Well the good news for you is that there is no “mass removal” and there likely will not be. And no, you may not call them “Southern Culture,” the South was and is much more than slavery or the confederacy. The confederacy has been damaging the South for over 150 years.

      The literal revisionist (and racially tinged) placement of many of these monuments was the “sanitation procedure” to many who wonder why they would be in Northern States and states that were not even states during the Civil War, why they went up during racially charged political times when black people were still disenfranchised on so many levels, lynched, beaten, segregated and discriminated against with impunity.

      There is a reason that white supremacists appropriated confederate iconography in the first place. And a reason nazis and white nationalists were all over C’ville to “protest” the removal of them.

      To many black Americans these monuments will never be just “part of the landscape” and I think humanity demands we at least examine ways, up to and including removal, so the majority do not feel they are a racist message.

      As Kevin can attest, this debate has gone on for decades, it is not new. The white supremacists and nazis having the gall to openly march in defense of their icons is the main difference. They appropriated it all long, long ago.

      I was born in the 1950’s and have enough empathy and education to realize the pain attached to the confederacy and to the iconography so many cling to even as they know white supremacists do as well.

      My confederate ancestors did not own slaves either but unlike the rest of the nation of slave owners, abolitionists and racists, they chose to take up arms against our nation. In no uncertain terms, that is the definition of treason and for any reasonable person to claim they thought they could just walk away from America and their ratification of our constitution is specious as it was clear before the first shot was fired that was not going to be the case. Taking up arms against our nation even after Lincoln called for troops was treason.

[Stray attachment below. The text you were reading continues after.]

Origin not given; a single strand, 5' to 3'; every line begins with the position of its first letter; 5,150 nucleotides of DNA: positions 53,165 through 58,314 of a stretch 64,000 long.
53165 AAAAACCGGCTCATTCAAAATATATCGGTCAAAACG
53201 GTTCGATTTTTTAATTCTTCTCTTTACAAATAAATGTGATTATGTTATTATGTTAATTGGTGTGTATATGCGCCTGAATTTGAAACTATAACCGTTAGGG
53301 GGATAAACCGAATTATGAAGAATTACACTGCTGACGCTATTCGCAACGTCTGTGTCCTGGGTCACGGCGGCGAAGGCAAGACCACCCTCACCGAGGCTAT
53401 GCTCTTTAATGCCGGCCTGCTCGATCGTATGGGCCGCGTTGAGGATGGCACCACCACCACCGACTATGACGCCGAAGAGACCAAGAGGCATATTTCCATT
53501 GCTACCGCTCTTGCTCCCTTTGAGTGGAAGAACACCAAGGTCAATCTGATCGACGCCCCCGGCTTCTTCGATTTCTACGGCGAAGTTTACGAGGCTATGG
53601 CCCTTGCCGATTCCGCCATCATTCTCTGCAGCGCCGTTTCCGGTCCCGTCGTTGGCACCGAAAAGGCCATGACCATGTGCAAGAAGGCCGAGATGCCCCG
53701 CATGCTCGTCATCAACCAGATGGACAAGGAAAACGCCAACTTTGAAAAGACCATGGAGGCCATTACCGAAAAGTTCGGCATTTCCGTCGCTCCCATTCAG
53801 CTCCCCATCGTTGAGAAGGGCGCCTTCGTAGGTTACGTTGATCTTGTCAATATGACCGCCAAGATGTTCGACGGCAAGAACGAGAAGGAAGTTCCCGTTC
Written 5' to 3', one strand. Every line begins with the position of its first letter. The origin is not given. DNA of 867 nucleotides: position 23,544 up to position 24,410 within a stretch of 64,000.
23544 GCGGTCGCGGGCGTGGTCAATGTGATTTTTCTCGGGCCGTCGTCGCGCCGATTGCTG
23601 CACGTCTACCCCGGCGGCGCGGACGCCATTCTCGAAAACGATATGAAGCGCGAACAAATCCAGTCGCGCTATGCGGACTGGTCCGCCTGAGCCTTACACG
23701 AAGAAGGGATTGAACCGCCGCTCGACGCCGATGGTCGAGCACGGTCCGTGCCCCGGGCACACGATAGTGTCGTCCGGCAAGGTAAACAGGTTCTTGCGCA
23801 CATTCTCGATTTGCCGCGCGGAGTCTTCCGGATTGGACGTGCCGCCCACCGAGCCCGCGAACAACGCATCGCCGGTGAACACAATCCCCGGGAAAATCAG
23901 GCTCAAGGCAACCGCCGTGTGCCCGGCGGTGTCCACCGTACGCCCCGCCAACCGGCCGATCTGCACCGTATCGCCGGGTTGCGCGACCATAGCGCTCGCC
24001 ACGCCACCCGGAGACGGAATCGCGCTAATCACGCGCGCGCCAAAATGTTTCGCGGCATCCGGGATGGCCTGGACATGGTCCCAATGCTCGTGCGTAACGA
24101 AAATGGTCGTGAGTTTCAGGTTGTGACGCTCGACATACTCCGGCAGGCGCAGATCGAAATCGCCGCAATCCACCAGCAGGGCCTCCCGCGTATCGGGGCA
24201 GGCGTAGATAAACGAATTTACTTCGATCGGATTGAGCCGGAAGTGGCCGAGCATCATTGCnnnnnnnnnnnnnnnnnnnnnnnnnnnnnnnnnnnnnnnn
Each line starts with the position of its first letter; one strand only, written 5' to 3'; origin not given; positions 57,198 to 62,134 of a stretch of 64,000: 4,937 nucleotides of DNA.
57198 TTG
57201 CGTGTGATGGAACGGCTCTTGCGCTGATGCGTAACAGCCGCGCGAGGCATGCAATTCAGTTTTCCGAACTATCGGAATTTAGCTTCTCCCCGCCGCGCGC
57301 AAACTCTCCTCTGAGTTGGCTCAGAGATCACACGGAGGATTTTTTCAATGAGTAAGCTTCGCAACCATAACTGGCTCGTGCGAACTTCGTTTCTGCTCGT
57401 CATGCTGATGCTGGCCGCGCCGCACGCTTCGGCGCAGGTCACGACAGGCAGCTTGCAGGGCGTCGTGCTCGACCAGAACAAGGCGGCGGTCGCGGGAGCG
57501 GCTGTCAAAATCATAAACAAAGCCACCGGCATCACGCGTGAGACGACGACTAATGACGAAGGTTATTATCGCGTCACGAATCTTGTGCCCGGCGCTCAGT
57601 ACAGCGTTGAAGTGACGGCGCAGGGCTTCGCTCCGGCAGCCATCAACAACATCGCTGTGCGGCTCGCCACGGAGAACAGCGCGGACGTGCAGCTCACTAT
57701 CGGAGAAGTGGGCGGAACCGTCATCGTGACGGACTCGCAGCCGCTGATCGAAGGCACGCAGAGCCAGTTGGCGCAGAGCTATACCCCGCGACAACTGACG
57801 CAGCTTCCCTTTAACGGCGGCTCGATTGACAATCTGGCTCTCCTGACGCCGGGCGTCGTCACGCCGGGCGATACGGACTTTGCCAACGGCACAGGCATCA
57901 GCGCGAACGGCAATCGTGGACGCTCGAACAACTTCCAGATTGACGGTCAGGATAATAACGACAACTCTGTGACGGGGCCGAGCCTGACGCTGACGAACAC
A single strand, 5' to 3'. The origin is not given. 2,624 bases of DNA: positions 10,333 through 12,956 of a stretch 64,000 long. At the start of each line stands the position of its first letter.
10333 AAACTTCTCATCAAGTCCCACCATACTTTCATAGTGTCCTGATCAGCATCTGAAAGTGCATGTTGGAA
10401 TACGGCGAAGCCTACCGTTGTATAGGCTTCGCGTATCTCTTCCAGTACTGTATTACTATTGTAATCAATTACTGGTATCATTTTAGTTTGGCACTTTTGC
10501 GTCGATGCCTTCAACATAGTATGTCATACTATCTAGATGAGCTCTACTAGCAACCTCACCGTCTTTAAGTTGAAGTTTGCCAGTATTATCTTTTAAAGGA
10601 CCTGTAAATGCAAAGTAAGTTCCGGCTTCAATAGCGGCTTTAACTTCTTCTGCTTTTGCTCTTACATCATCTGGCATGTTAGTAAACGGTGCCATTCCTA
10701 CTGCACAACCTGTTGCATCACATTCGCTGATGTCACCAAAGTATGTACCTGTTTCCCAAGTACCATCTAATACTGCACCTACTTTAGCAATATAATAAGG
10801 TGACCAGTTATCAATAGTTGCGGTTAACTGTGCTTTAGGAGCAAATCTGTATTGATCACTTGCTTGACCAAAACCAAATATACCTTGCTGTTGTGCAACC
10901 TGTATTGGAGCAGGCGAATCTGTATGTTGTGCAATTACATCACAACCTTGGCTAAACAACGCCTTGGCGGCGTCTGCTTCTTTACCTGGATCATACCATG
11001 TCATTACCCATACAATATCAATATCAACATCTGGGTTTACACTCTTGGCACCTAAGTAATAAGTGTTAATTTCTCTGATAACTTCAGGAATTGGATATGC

• carroll aldridge Aug 21, 2017

        Well of course you are absolutely correct — there is a lot more to the South, Southern Culture than just the Confederacy, slavery, monuments etc. In a way that’s just a small part of it. Believe the UNC Press published a huge one volume work, “The History of Southern Culture”, seventeen or eighteen years ago. Just an entertaining knock-out of a book….of course there is more white domestic terrorism than meets the eye, murders, hate crimes etc. Yet still considering the many thousands of U.S. citizens killed by handguns, murdered each year, terrorism seems to pale in comparison. I kinda think the word “terrorism” is a bit over used these days. Was C-Ville a fluke? In Virginia I believe it was. Naturally time will tell. A crazy drives down from Ohio & runs over innocent people….and of course now & then a Timothy McVeigh shows up. No one can defend slavery, however for many years it was the law of the land. Unfortunately the South got greedy & decided they could not do without it.

        The Civil War has that special appeal in that there are so many points of view. I certainly am no expert nor claim to be. Not trying to put anyone down either. The civil exchange of thoughts & openness is refreshing. However I do have a BA in History, & two years of Graduate Studies. I’m new to this blog. Mr. Levin appears to manage it well. Most individuals on here seem to be civil & carry on a well mannered discussion. I realize there’s always an exception. My grandfather had a small farm in Carolina. We were poor. The south has always been my home.

        I did catch the comments of two men of color recently concerning their thoughts on CSA monuments —

        Andrew Young of the Carter Ad./Civil Rights era remarked that the war ended in 1865 & he was over fighting it

        Former NBA star Charles Barkley said he never gave the monuments any thought. He didn’t have time for such.

        Thank you Mr. Levin for the Opportunity.

        • Sandi Saunders Aug 22, 2017

          Please know that I am also “not trying to put anyone down.” Having been in so many of these discussions I have come to the conclusion that Southerners have an especial responsibility to be careful with the words we use.